Ali Levack, Findlay Napie, Ingrid Henderson, Iona Fyfe and Mhairi Hall are all shortlisted for Musician of the Year, while Arthur Coates, John Dew, Madderam and The Canny Band are nominees for Best Upcoming Artist.

Ainslie Hamill, Iain ‘Costello’ Maciver, Kim Carnie and Mairi Macmillan will compete for the crown for Best Gaelic Singer.

Beth Malcolm, Calum McIlroy, Cameron Nixon and Ellie Beaton are all nominated for the award for Best Scottish Singer.


Original work of the year sponsored by PRS for Music

1. Calum MacPhail – 7 years old

Ali Levack, Julie Fowlis, Brian Cromarty and Douglas Montgomery were among the musicians who recorded Doddie’s Dream.

2. The Waltz of Fatma – Adam Sutherland

4. The Driftwood Project – Jack Badcock

5. Wild Edges – Inge Thomson

Community Project of the Year sponsored by Greentrax Recordings

1. Cabraich Community Arts, Stornoway: Online Skills and Ceilidh

2. The “Our Rivers and Glens” project by the Dee and Don Ceilidh collective

3. Riddell Fiddles Township Youth Music Awareness Program4. Stonehaven Folk Club Folk in crisis concerts

Event of the year sponsored by VisitScotland

3. Eden Court under canvas

4. In The Tradition – Edinburgh International Festival 2021 Traditional Music Program

Gaelic Singer of the Year sponsored by The Highland Society of London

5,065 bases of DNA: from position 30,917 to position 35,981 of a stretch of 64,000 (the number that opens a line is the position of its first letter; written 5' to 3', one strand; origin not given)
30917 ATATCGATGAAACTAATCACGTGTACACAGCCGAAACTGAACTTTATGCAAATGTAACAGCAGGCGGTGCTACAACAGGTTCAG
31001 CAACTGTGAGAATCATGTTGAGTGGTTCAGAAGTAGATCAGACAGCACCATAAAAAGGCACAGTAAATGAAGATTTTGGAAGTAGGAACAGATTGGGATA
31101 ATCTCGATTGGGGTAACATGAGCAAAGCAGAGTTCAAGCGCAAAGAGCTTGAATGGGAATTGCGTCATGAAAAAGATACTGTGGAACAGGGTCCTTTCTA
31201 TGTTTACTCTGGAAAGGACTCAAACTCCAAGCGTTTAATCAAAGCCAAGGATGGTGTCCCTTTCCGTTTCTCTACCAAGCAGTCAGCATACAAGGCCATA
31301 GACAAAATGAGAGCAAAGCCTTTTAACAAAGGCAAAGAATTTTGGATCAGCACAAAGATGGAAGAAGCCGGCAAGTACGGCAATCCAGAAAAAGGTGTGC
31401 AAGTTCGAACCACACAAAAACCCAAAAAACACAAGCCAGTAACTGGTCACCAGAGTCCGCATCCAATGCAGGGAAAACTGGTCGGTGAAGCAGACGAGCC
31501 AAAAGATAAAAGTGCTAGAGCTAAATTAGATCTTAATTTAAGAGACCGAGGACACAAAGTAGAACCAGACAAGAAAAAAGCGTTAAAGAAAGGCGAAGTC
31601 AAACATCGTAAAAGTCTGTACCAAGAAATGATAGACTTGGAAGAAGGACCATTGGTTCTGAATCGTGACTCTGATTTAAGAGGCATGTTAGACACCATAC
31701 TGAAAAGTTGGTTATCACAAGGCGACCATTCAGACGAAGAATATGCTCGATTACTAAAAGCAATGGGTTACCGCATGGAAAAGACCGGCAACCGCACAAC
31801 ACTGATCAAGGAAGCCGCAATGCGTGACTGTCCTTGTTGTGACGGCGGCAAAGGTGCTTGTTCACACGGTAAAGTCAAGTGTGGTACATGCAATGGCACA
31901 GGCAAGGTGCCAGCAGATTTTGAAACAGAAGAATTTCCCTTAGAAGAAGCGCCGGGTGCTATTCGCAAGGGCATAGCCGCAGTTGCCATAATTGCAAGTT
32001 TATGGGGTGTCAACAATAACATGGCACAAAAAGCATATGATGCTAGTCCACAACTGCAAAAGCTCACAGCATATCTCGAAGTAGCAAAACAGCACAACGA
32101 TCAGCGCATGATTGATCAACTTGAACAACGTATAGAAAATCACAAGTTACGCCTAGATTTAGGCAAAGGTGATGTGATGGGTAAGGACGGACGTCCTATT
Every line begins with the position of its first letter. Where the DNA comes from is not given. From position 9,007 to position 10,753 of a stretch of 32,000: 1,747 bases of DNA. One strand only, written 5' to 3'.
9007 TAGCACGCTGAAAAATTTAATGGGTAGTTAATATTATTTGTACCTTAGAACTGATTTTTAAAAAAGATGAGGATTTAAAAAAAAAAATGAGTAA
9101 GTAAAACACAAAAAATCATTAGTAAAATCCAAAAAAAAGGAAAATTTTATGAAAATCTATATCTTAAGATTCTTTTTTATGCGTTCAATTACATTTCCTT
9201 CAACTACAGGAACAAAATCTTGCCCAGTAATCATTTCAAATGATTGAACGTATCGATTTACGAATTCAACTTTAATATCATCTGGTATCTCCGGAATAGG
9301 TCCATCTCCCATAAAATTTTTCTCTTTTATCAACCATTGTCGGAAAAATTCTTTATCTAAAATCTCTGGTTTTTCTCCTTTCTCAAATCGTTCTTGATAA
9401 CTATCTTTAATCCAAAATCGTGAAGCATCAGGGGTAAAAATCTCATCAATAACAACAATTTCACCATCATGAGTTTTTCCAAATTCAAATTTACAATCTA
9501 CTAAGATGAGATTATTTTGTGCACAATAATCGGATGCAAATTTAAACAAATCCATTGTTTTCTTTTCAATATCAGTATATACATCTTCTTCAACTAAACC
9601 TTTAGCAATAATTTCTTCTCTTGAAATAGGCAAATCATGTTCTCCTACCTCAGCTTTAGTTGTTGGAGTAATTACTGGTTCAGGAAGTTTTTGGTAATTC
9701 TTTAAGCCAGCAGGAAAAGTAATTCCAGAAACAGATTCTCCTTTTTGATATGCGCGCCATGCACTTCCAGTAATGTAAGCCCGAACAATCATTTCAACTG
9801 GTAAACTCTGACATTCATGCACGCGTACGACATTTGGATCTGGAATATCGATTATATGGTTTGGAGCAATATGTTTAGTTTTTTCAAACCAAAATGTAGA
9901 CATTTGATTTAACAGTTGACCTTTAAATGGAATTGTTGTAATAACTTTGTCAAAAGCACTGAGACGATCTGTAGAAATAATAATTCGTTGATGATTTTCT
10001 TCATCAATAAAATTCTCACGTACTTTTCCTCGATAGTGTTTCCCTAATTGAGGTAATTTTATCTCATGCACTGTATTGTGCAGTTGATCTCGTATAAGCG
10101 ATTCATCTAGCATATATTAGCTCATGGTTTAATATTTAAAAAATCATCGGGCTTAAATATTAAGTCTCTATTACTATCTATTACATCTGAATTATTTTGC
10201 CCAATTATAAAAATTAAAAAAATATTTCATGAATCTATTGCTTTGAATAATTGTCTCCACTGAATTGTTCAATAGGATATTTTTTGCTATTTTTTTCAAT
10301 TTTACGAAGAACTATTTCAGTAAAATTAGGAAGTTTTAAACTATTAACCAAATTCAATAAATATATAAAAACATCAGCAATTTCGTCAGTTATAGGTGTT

2. Iain ‘Costello’ Maciver

University of the Highlands and Islands Sponsored Musician of the Year

2021 Online Performance Sponsored by Gordon Duncan Memorial Trust

1. Live broadcast of Alec Dalglish

2. A summer session of Tobar

3. Làn-Dùil online festival

4. Live broadcast of Norrie “Tago” MacIver

5. Launch of the Ron Jappy Vincular album

Citty Finlayson Scottish Singer of the Year sponsored by the Traditional Music and Song Association

Trad Video of the Year sponsored by Threads of Sound

1. The Path of the Adahs – Ali Levack

2. Doddie’s Dream – Bruce MacGregor

3. Summer – Lewis McLaughlin

4. Mairead nan Cuiread – Mhairi Macmillan

5. Pretty Girl – Lapwyng (Valtos Remix)

Traditional music in the media sponsored by Sabhal Mòr Ostaig

1. Ceòl est Cràdh ‘(BBC ALBA)

4. The 22nd Annual Pipes of Christmas – 2020 / The Clan Currie Society / The Learned Kindred of Currie

Promising Artist of the Year sponsored by the Royal Conservatory of Scotland

Music Tutor of the Year Award sponsored by the Creative Scotland’s Youth Music Initiative

1. Imogen Bose Ward, violin

3. Isla Ratcliff, Scottish music group

5. Craig Muirhead, director of piping and percussion at Strathallan school

Album of the Year sponsored by Birnam CD

1. And Den Dey Made Tae by Ross & Ryan Couper

2. Cairdeas by Brian Ó hEadhra & Fionnag NicChonnich

6. Milestone by Duncan Lyall

7. Orkney monster by The Chair

8. Still Time by Karen Matheson

9. Moonlight by Gnoss

10. Where the World is Thin by Kris Drever

The Celtic Connections festival in Glasgow was held without an audience in early 2021. Photo: Gaelle Beri
The Old College Quad at the University of Edinburgh hosted the Edinburgh International Festival ‘In The Tradition’ concert series. Photo: Ryan Buchanan